Smoking found to harm oral surgery outcome

Smokers who are considering private dentistry may want to think about giving up cigarettes first, as a new study has found that smoking can affect the outcome of oral surgery.

Researchers from the American Academy of Periodontology found that smokers had poorer long-term results following periodontal plastic surgery.

The study, published in the Journal of Periodontology, followed ten smokers and ten non-smokers for two years to determine the effect of cigarette smoke on their dental treatment.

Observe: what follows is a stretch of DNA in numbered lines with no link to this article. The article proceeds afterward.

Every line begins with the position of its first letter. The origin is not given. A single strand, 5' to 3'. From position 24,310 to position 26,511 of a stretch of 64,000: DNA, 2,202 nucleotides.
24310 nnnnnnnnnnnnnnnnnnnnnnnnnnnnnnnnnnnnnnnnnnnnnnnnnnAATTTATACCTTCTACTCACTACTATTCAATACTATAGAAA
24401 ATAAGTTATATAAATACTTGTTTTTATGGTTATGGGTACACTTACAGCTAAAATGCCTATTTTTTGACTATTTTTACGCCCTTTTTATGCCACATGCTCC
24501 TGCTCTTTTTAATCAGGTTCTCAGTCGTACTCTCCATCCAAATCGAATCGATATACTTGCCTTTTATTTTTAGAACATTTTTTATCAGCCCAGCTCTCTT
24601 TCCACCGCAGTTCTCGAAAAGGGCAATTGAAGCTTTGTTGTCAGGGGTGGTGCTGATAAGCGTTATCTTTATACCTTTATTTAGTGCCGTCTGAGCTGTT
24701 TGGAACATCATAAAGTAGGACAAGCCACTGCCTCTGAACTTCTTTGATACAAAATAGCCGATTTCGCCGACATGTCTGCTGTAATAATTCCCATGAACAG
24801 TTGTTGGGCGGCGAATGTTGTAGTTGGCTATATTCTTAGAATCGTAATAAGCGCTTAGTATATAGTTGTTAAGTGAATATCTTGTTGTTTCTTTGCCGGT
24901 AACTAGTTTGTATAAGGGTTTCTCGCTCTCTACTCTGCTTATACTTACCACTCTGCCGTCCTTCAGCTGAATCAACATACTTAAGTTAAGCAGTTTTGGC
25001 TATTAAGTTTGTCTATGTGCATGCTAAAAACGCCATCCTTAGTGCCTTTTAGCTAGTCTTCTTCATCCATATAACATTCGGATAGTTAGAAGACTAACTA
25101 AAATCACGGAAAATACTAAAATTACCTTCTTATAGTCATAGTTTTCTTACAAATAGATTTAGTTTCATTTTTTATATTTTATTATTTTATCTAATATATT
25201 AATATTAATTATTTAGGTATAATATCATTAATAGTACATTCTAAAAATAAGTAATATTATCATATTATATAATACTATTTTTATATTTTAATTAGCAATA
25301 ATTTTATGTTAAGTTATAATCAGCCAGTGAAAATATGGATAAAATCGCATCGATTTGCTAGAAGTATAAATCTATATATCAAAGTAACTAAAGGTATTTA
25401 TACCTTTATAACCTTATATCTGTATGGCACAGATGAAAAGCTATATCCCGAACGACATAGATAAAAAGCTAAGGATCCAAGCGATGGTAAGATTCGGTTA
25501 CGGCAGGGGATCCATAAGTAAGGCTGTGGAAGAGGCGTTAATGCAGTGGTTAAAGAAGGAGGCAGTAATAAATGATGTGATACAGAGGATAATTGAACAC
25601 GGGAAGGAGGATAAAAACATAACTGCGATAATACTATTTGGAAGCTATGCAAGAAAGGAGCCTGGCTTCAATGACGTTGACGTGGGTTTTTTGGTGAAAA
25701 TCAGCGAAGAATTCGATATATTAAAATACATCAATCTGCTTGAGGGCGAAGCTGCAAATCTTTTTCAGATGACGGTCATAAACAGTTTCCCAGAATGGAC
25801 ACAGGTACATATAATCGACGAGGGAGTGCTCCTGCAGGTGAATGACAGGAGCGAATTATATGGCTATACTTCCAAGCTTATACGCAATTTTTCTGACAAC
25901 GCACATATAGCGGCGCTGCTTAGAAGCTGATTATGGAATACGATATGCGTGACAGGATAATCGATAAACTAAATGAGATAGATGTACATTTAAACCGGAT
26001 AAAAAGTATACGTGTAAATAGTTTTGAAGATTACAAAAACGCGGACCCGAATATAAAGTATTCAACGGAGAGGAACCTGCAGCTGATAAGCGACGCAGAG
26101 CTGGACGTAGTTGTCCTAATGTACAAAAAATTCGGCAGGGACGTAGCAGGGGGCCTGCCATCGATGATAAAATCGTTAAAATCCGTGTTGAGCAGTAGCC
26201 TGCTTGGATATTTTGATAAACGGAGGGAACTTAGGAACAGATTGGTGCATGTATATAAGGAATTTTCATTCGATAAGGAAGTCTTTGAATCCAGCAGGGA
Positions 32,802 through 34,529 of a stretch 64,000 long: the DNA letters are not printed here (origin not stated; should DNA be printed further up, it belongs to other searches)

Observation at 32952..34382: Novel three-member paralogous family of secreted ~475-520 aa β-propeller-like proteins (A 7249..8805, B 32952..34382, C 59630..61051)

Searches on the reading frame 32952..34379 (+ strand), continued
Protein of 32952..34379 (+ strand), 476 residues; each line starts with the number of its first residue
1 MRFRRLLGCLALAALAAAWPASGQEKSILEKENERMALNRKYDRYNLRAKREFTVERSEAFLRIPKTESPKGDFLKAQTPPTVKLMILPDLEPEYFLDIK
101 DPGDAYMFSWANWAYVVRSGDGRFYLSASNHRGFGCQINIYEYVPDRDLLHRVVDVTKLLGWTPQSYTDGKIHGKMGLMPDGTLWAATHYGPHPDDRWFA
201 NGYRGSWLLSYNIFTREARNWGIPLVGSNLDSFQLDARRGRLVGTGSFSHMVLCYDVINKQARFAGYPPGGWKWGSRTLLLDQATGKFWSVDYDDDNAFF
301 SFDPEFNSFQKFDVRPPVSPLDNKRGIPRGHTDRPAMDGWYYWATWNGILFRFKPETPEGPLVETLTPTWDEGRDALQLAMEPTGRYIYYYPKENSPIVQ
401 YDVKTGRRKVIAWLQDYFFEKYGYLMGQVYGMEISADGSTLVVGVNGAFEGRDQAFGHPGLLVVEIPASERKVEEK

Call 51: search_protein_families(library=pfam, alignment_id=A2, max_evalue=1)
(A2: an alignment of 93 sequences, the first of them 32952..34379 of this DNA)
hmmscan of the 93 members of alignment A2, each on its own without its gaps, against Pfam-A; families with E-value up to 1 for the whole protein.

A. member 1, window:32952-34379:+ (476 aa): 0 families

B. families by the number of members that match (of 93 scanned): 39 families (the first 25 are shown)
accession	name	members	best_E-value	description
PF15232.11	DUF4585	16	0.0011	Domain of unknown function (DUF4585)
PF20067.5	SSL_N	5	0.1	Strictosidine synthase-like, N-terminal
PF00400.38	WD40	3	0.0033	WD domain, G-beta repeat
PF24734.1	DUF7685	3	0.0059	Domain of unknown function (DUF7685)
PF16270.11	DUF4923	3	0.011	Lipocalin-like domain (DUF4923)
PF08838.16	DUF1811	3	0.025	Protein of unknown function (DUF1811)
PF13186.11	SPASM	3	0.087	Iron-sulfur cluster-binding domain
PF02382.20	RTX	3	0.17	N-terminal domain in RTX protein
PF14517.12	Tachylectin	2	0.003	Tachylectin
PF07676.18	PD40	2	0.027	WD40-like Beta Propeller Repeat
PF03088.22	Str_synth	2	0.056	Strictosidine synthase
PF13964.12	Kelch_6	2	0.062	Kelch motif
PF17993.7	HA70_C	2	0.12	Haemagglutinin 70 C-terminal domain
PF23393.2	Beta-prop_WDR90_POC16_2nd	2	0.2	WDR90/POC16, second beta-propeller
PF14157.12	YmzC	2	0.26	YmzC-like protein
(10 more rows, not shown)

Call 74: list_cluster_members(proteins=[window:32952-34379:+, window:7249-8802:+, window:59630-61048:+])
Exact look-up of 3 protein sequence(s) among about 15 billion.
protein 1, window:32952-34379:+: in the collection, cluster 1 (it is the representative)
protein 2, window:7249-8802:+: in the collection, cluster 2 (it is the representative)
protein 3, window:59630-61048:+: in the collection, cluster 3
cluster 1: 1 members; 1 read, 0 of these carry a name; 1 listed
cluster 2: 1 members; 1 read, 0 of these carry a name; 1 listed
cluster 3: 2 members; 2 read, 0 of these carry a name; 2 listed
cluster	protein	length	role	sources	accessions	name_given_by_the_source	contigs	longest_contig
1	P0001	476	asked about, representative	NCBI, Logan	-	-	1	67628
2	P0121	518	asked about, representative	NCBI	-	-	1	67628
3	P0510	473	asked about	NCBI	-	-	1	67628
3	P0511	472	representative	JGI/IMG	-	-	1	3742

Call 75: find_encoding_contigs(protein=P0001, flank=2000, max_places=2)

The patients were all undergoing treatment to help reattach soft tissue to the root surface of their teeth.

However, the researchers found that smokers exhibited a greater degree of residual gum recession than non-smokers by the end of the two-year study period, suggesting that smoking prevented the procedure from being successful.

Preston Miller Junior, president of the American Academy of Periodontology, said: "People who smoke and have had some sort of periodontal plastic surgery should be aware of the negative side-effects of smoking.

"It can be costly to have to repeat a surgery because the desirable outcomes might have been undone by smoking," he noted, adding that patients should therefore agree to a smoking cessation programme prior to surgery.

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